In that context, even short flights make sense, Hutton said. He recalled a patient he once treated who had to be delicately removed from a piece of machinery after an industrial accident. Paramedics intubated and stabilized him while a helicopter waited outside. The trauma center was close enough for an ambulance - less than two miles away - but with a helicopter the patient got there within minutes and had already received advanced care.
"Is it better to front-load all of that at the risk of determining later that it wasn't necessary? Or is it better to miss a few and have them die?" he asked. "I think that's a very effective and appropriate use of helicopters."
Yet critics question whether the supposed advantage of advanced on-scene treatment is any more valid than for air transport over ground transport.
A 1996 study in Los Angeles of almost 6,000 patients found that victims of severe trauma fared better when they got a ride to the hospital in a friend's car than if they waited for an ambulance or helicopter. A study in Canada found that the more advanced the on-scene care was, the less likely a patient was to survive - even when physicians responded to accidents.
Mattox said such studies reveal that the biggest need for trauma patients is to be treated at a hospital, not at the scene. And while helicopters travel faster than ground vehicles, the time spent warming up engines and preparing patients for transport can minimize or eliminate the speed advantage. The London study found helicopter patients were treated by paramedics 25 minutes faster, on average, but typically arrived at a hospital 10 to 20 minutes later than patients in ambulances.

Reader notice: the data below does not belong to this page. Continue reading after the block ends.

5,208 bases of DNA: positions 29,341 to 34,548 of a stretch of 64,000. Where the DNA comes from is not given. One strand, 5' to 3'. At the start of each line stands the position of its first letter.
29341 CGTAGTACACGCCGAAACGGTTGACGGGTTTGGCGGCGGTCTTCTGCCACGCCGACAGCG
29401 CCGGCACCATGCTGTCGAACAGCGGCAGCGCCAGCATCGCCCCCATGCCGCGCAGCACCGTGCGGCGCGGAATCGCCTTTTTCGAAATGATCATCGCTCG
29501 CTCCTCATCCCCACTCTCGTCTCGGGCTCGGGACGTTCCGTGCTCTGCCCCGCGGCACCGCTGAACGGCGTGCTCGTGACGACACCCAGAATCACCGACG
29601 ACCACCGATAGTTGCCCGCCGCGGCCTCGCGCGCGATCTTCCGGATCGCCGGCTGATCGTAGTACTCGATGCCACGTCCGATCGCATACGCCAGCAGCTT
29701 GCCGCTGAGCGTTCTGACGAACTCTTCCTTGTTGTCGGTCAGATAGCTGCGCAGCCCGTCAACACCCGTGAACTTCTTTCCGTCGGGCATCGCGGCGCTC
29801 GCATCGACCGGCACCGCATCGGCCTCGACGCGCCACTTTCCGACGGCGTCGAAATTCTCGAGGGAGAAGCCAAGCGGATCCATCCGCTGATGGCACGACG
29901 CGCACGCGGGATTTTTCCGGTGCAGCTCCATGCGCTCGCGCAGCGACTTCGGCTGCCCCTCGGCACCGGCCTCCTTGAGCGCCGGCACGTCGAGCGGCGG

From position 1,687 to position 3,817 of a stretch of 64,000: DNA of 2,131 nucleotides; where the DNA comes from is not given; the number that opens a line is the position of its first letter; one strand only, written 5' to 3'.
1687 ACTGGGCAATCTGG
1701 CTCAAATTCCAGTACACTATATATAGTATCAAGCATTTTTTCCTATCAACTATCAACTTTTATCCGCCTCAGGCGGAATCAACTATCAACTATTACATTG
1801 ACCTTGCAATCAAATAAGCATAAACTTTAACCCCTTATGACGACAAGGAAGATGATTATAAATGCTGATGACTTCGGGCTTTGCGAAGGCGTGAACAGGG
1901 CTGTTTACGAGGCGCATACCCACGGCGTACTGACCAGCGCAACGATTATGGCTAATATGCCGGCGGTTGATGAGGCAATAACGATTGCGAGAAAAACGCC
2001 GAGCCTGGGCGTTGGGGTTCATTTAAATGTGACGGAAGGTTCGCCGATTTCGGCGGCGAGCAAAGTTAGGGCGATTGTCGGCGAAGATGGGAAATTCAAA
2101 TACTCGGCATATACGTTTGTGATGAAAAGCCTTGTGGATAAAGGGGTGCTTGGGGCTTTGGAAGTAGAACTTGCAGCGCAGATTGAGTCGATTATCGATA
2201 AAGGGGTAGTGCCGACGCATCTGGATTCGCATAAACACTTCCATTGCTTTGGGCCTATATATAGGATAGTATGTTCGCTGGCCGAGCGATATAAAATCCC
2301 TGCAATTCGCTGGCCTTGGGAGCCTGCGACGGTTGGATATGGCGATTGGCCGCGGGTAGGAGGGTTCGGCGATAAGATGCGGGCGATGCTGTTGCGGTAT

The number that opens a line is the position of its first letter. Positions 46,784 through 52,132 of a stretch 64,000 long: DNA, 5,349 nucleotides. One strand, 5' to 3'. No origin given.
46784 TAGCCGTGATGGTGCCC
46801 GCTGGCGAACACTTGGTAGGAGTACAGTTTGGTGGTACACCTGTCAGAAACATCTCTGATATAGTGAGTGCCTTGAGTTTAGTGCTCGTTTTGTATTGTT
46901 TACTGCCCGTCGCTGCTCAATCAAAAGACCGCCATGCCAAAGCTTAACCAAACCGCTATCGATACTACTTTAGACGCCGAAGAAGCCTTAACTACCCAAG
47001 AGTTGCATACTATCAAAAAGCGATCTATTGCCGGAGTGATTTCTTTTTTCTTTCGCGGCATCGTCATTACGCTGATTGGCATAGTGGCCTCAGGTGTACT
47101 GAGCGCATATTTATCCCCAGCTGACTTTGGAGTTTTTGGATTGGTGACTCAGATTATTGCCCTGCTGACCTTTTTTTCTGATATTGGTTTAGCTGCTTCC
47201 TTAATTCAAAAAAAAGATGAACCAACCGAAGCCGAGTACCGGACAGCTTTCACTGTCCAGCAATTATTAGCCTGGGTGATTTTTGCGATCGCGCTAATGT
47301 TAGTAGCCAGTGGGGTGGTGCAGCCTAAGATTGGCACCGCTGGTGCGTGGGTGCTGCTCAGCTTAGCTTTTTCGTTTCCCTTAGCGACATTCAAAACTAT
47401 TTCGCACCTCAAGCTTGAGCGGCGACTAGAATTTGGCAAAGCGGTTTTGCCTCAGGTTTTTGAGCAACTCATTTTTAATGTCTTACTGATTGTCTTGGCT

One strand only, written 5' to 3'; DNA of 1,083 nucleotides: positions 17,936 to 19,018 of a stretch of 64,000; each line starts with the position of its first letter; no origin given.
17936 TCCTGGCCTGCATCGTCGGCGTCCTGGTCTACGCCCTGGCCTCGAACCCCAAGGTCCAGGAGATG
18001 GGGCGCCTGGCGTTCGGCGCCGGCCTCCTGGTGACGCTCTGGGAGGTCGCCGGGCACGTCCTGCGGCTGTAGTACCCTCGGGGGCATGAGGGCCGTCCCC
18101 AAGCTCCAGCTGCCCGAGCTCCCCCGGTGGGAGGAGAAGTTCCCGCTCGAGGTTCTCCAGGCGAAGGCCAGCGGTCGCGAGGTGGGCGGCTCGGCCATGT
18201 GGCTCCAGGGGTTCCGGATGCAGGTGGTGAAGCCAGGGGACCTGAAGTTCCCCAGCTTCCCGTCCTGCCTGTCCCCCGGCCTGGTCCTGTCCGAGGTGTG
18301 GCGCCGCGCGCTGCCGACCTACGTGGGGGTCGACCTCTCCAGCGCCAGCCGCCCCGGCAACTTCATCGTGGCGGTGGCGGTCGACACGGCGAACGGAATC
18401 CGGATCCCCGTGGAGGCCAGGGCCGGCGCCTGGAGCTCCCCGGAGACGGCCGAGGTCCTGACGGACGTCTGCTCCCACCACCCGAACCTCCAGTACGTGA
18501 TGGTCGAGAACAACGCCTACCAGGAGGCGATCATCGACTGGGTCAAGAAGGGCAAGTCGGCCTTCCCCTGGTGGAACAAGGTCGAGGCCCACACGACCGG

"When you see these helicopters on television loading a patient, what do you almost always see in the background? A ground ambulance," said Mattox, who is among the nation's leading researchers into the practice of using intravenous fluid to treat trauma patients. "In many cases, if they had just loaded the patient and gotten to the closest appropriate hospital, instead of waiting for the helicopter, the patient would be better off."
"If we could show a survival difference, or even a morbidity difference, I would be the first to say, 'Let's do it,'" Mattox added. "But we can't."
Bledsoe said he often holds up Maryland's medevac system - state-financed and -maintained, well integrated into the region's emergency response system - as one of the best. In other states, where helicopters are typically privately owned, commercial interests can encourage operators to take unnecessary risks and transport patients to inappropriate facilities. Still, he considers Maryland's helicopter fleet - including 6 commercial aircraft and 12 operated by the state police - to be excessive.
"Whenever people ask me which system is the model, I always say Maryland's. I think conceptually it's very good," Bledsoe said.
"You probably only need two or three helicopters, though. They're easy to justify out in Western Maryland or in other rural areas, but why are they flying people around Baltimore and Washington?"
Helicopter transports have dropped off slightly in the past year, perhaps because emergency medical crews are adhering closely to the state's triage guidelines on when to call for air transport.
But any acceptable system will fly patients who, in hindsight, did not need to fly helicopters, he said. Medics err on the side of caring for a patient. And that won't change.
"I also believe it's not just about cost, and not just about safety," Bass said, "but also the thinking that when you really need that helicopter, you want it to be available."